It said products marketed to treat specific pains, such as migraine, were identical to one another.
Nurofen said the products had been "designed to help the consumer easily navigate our range", particularly in groceries where there was no
"Consumer research indicates that 9 in 10 people (88%) look for pain relief for a specific type of pain (eg headache, migraine, back pain) and 7 in
10 (71%) say pain-specific packs help them decide which product is best for their needs," said Dr Aomesh Bhatt, regulatory and medical affairs
director for Nurofen.
The products affected by the Australian court order include Nurofen Back Pain, Nurofen Period Pain, Nurofen Migraine Pain and Nurofen Tension
The Australian Competition and Consumer Commission (ACCC) watchdog had brought the matter to court earlier this year.
The ACCC said the court had found that the firm had "engaged in misleading conduct in contravention of the Australian consumer law by representing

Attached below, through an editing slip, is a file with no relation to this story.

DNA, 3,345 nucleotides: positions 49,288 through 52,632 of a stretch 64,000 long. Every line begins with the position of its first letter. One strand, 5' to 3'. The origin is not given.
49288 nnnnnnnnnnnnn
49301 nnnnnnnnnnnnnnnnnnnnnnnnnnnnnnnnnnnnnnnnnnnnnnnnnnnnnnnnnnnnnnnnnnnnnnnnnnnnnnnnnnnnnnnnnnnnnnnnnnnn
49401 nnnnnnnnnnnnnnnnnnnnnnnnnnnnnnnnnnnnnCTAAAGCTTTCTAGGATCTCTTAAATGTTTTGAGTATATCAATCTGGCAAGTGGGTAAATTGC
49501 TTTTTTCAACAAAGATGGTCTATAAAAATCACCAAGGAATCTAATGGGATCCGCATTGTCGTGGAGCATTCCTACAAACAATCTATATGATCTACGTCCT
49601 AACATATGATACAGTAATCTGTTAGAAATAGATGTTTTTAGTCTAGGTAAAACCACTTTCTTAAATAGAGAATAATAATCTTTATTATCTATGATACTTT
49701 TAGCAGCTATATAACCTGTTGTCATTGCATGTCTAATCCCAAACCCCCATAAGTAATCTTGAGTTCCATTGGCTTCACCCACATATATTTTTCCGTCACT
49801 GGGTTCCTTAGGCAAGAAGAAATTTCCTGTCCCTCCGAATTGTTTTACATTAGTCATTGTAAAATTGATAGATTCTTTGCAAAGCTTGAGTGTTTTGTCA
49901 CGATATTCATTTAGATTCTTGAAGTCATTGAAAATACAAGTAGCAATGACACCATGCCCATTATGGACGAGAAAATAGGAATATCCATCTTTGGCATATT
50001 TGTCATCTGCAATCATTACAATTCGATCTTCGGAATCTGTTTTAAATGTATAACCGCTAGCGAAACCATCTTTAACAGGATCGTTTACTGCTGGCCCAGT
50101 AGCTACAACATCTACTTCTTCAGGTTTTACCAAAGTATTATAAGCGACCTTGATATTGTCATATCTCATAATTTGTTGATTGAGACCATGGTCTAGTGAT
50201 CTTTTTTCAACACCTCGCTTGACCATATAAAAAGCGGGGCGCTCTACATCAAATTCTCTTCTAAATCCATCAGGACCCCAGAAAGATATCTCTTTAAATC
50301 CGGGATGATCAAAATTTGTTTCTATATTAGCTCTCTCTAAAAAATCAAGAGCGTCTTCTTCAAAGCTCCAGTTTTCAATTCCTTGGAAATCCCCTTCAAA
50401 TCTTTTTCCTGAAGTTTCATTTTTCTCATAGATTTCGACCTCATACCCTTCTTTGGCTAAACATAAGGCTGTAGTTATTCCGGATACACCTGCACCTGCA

that its Nurofen Specific Pain products were each formulated to treat a specific type of pain, when the products are identical".
Each product contained the same active ingredient, ibuprofen lysine 342mg.
So, basically they packaged identical product differently and then charged more. Tsk.
Location: Riverton, South Australia
Theme: Windows XP Silver
Member Is Offline
Mood: Gone crazy, Back soo
Post 500248 posted on 15-12-2015 at 06:19
Of course we all know that red cars go faster, too. If people are prepared to pay more for their marketing, more fool them. It always pays to
understand what the active ingredient is, and does, before spending your hard earned cash on any medication that has not been prescribed by your GP.
We had some silly alternative medicine pusher attempt to convince us that a particular concoction he was selling was so good he took double the
You are a guest, as a guest you can only see a maximum of 3 posts per thread.